FIG. 1 is a schematic side elevational view of a fiber tuft processing line including the apparatus according to the invention.
FIG. 2 is a schematic sectional side elevational view, with block diagram, of a preferred embodiment of the invention including an intake roll, an intake tray, an opening roll, a sensor system and a pneumatic separating device.
FIG. 3 is a sectional side elevational view of a modified detail of FIG. 2.
FIG. 4 is a schematic side elevational view of a sensor system including a plurality of sensors according to the invention.
FIG. 5 is a schematic sectional top plan view of a pneumatic blowout device including a series of blow nozzles according to the invention.
FIG. 6 is a block diagram of an electronic control device to which the sensor system, an image evaluating system and a valve control for the pneumatic nozzles are connected.
FIG. 1 shows a fiber tuft processing (opening, cleaning and mixing) line formed of a plurality of machines connected in series by pneumatic fiber-transporting ducts, such as duct 9 in which the fiber-conveying air stream is generated by transport fans. The processing line includes a bale opener 1 and a multi-mixer 4 between which an apparatus 2 according to the invention is inserted. The inlet zone of the apparatus 2 includes a condenser 8. The apparatus 2 is followed by a heavy-particle separator 3. Downstream of the multi-mixer 4 a fine opener 5, a card feeder 6 and a carding machine 7 are arranged. The fiber tuft processing line formed of components 1-5 may supply a plurality of carding machines 7, each provided with its own card feeder 6. The fiber bales worked on by the bale opener 1 are designated at 1a.
Turning to FIGS. 2 and 5, the duct 9 shown in FIG. 1 is adjoined by an upper chute 10 in which the fiber material B flows downward to a fiber opening device formed of a slowly rotated intake roll 11 cooperating with an intake tray 12 and a rapidly rotating opening roll 13. The direction of rotation of the rolls 11 and 13 is indicated by arrows G and H. The fiber tufts opened by the opening roll 13 have an individual weight of preferably about 0.1-1 g. The opening device 11, 12, 13 introduces the fiber material into a lower chute 14 which is of rectangular cross-sectional configuration and which is formed by four vertically extending walls 14a, 14b, 14c and 14d.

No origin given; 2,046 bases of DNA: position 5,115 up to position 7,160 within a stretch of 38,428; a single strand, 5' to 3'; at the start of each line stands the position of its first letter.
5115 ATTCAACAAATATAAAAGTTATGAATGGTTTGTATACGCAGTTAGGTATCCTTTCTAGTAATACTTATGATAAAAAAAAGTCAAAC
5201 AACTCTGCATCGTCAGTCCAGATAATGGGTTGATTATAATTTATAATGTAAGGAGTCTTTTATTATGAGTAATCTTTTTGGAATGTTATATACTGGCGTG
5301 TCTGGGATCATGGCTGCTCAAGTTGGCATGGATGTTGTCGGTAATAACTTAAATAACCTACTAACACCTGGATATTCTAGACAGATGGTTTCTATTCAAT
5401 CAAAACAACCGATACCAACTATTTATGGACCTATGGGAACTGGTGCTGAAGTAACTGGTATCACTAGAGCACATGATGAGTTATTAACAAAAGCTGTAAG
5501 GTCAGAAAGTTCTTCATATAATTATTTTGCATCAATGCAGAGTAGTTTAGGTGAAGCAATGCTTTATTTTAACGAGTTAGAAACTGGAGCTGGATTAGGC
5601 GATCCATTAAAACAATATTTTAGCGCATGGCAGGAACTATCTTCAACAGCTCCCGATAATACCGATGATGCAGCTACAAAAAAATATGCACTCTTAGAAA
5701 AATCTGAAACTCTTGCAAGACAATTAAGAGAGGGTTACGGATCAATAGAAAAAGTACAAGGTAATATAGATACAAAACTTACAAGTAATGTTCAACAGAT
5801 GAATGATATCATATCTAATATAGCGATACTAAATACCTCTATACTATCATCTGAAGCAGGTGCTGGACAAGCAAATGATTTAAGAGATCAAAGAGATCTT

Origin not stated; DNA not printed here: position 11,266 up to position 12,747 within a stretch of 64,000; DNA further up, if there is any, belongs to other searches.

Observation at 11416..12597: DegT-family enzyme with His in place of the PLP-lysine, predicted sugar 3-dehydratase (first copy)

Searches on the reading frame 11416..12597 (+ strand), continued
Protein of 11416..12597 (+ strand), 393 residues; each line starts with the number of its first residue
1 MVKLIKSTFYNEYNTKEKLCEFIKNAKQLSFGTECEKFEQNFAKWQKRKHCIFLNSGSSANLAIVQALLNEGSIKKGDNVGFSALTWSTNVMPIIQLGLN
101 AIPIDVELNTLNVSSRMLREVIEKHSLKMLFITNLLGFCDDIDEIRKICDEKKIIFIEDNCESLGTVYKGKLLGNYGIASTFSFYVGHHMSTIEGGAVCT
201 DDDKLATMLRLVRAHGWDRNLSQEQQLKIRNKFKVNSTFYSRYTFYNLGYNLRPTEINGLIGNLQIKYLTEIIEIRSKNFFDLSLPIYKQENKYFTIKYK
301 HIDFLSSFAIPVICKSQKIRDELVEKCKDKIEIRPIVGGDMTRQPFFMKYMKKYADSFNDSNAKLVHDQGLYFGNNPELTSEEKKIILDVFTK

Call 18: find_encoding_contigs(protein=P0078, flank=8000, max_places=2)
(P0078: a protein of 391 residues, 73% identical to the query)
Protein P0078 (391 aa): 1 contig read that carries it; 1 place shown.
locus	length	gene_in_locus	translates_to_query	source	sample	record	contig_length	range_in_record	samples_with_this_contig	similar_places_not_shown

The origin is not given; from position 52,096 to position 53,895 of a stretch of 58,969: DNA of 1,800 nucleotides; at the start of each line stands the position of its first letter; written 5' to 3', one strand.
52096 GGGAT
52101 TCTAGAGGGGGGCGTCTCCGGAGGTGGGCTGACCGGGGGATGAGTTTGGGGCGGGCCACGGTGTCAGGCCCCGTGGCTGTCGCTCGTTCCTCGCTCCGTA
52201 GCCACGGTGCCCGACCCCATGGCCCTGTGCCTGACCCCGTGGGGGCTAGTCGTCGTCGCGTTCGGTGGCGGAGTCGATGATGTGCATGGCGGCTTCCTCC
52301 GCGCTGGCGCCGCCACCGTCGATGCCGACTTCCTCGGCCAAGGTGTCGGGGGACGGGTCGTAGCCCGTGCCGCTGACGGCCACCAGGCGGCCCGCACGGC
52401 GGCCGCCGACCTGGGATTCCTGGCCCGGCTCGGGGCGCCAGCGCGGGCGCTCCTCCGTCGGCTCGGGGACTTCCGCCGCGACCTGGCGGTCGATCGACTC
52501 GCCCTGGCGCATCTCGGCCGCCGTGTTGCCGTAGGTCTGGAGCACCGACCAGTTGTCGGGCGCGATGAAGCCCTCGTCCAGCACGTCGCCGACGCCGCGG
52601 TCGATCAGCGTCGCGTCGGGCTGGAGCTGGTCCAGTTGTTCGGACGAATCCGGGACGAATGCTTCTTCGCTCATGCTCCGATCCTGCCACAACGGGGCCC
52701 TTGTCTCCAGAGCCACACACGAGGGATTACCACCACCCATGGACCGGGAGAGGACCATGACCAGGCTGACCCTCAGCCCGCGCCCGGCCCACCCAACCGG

In the chute wall 14a, underneath the opening device 11, 12, 13, an opening 15 is provided through which an optical sensor system 16, such as a camera, monitors the fiber tufts C as they move past. In the wall 14a, underneath the opening 15, a series of horizontal openings 17 are provided, each being aligned with respective blow nozzles 19 which form a pneumatic removal device 18. Each nozzle 19 of the pneumatic removal device 18 is provided with a valve 20 for operating the respective nozzle. The valves 20 are coupled to a pressure source 22 by a conduit 21. The sensor system 16 and the pneumatic removal device 18 are connected to an electronic control and regulating device 23. In the vertical wall 14b which is disposed opposite the wall 14a, an aperture 24 is provided whose upper edge is adjoined by a curved guide plate 25 extending externally of the chute 14 and oriented towards a waste container 26. The foreign substances exposed to air blasts F from the nozzles 19 in a direction transversely to the fiber flow in the chute 14 exit through the aperture 24 and fall into the container 26. It is to be understood that suction nozzles may be used as an alternative to blow nozzles. The cleaned fiber tufts D are advanced pneumatically in a conveying duct 27 to the successive fiber processing machine.
FIG. 3 illustrates an opening device which differs from that shown in FIG. 2 in that it has two slowly rotating feed rolls 11a and 11b. Essentially, the feed roll 11b takes over the function of the feed tray 10 shown in FIG. 2.
According to the embodiment shown in FIG. 4, the optical sensor system 16 is formed of a plurality of sensor elements 16a (for example, color sensors) arranged in two parallel rows at the chute wall 14a along the width a of the chute 14 such that the sensor elements 16a of one row are staggered with respect to those forming the other row.
It will be understood that the above description of the present invention is susceptible to various modifications, changes and adaptations, and the same are intended to be comprehended within the meaning and range of equivalents of the appended claims.
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|U.S. Classification||19/200, 19/105, 356/335|
|International Classification||D01G15/82, D01G19/22, B07C5/342, D01B3/02, D01G31/00|
|Cooperative Classification||B07C5/342, D01G31/003, B07C5/366, D01B3/025|
|European Classification||B07C5/36C1A, D01B3/02B, B07C5/342, D01G31/00B|
|May 3, 1996||AS||Assignment|
Owner name: TRUTZSCHLER GMBH & CO. KG, GERMANY
Free format text: ASSIGNMENT OF ASSIGNORS INTEREST;ASSIGNOR:LEIFELD, FERDINAND;REEL/FRAME:007988/0598
Effective date: 19960426
|Nov 29, 2001||FPAY||Fee payment|
Year of fee payment: 4
|Dec 28, 2005||REMI||Maintenance fee reminder mailed|
|Jun 9, 2006||LAPS||Lapse for failure to pay maintenance fees|
|Aug 8, 2006||FP||Expired due to failure to pay maintenance fee|
Effective date: 20060609